As the Presidential race shifts into high gear, between now and Tuesday November 6 you’ll hear a lot about what each candidate has done in their past both personally and professionally. Just watch – everything from unnamed sources to Joe Smith, the former college roommate of Mitt Romney will surface with stories about events from a long time ago. Whether it’s ass-grabbing (Arnold Schwarzenegger), pot smoking (Bill Clinton) or just plain stupidity (George W. Bush), political elections unearth very interesting nuggets about a candidate’s past. From a PR perspective an election-year is like the Super Bowl. You have the best players in the business coaching, strategizing, positioning, defending, and scripting the candidates through what typically is a brutal fight. Not only do I expect 2012 to be one of the best election cycles we’ve witnessed (by best I mean most violent) I believe it will be the beginning of the end of how we judge presidential hopefuls. Sure social media has already had an enormous effect on how the campaigns fund raise, recruit, and influence voters, but we’re only scratching the surface of how technology will disrupt the business of politics.
Right now it’s possible that a future President of the United States is entering their senior year in high school somewhere in one of our fifty-nifty states. This future POTUS likely has a Facebook account and is probably a pretty social person, which means he or she frequents parties where photos are taken of folks doing everything from beer pong to bong hits, or the occasional dance party with a little help from a friend named Molly. Whatever it is, “it” is being photographed, recorded, tagged and archived minute by minute, and it’ll outlive the very subjects it displays.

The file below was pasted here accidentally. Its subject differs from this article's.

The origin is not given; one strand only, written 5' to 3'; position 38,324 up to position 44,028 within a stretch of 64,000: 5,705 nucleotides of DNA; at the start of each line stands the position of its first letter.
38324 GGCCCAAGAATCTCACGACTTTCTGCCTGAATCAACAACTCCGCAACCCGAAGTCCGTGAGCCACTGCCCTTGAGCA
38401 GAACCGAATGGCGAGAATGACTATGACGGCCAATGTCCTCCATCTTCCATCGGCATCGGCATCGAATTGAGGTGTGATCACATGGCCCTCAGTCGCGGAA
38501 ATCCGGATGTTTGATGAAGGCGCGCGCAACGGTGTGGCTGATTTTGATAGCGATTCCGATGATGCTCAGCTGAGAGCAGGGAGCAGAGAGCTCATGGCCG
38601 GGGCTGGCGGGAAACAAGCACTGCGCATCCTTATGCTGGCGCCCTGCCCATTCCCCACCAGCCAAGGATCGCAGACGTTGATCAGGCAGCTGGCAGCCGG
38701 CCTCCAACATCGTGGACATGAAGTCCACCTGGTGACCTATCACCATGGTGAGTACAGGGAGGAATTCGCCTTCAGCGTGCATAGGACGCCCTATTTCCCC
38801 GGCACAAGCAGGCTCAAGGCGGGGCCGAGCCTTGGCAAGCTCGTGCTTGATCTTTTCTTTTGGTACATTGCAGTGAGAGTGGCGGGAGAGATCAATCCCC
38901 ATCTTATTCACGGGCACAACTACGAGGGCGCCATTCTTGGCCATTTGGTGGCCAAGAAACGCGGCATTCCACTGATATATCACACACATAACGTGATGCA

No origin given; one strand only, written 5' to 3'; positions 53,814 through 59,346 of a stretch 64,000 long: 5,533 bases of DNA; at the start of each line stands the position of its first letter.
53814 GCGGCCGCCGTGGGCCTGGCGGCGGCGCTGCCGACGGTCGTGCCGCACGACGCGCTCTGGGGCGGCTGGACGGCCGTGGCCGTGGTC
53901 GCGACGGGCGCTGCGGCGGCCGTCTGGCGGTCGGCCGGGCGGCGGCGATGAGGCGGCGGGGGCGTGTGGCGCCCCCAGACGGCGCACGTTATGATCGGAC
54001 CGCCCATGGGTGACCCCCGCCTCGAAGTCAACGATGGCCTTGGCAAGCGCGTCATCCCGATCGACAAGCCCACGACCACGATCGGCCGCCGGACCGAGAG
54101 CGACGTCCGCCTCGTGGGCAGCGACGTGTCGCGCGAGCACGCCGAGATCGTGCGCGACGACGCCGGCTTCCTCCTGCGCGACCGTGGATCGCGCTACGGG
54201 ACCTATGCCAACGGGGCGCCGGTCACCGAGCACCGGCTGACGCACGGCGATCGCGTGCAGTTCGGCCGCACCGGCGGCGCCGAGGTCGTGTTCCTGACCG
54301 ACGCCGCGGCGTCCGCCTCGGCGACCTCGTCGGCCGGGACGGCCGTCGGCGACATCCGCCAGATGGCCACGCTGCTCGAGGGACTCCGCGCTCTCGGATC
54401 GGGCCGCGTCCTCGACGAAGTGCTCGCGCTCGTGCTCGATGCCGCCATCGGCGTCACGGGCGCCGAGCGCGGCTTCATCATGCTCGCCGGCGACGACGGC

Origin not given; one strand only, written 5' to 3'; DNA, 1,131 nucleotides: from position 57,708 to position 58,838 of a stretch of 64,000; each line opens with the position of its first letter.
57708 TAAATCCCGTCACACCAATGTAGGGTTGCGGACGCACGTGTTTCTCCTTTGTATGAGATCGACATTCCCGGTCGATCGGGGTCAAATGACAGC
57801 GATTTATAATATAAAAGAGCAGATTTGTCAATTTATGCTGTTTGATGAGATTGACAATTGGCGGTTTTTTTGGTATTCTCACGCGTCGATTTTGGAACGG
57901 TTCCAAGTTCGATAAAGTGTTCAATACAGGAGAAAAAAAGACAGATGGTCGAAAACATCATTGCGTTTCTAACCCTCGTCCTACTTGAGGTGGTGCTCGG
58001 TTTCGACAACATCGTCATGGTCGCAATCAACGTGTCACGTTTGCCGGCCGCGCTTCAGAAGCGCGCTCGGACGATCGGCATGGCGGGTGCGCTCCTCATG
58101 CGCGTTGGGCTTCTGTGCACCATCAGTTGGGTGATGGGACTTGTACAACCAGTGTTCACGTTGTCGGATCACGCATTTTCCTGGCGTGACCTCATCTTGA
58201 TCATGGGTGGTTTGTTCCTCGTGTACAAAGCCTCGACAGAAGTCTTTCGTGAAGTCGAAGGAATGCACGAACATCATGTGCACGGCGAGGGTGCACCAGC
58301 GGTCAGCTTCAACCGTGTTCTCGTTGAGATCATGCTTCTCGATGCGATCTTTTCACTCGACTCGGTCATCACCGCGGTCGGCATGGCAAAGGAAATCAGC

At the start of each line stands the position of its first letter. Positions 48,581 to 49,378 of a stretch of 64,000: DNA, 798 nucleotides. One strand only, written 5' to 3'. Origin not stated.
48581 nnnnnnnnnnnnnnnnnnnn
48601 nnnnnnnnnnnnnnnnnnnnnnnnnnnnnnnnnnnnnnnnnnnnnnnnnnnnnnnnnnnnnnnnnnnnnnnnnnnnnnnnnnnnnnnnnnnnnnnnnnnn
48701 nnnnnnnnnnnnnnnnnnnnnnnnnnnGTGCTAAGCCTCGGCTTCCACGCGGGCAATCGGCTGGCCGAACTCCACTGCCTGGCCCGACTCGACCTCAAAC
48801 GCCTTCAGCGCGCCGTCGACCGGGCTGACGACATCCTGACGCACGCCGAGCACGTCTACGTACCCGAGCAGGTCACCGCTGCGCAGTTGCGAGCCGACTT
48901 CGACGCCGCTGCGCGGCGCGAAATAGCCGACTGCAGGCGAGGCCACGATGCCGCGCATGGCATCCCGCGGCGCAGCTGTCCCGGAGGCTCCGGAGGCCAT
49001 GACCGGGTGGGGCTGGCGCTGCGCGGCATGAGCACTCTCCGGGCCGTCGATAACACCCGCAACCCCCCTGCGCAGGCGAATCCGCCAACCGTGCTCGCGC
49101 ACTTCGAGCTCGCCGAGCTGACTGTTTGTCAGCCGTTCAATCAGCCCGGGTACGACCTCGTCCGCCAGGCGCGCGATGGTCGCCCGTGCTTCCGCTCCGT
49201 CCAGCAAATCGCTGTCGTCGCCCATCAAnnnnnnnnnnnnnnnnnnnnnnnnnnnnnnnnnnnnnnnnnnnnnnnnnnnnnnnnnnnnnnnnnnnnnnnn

In the not so distant future we’ll not rely on former roommates, neighbors, business partners, or teammates to provide a glimpse into the past doings of a candidate, we’ll find it on or own – or it will find us. We’ll not hear from a third party about what someone did, we’ll see a FB post in 2042 from something the candidate wrote back in 2012. Fifty-years from now, 77 year-old Prince Harry will still be reminded of his wild August night in Vegas including a competitive game of strip billiards. This stuff will never go away and that’s what will make future elections so exciting.
You’ve heard it before, necessity is the mother of invention, and I’m confident an entire industry will grow to scrub/sanitize/disinfect our past – but it will never (completely) work. Even if a Stanford grad creates a Neuralyzer like the one used by Agent K, nothing can erase our digital past. For now we’ll have to be patient while being bombarded with the constant “he did that – she said so” dribble that’s likely to come from both political parties. But the future is coming and even better, so is the past. I can’t wait!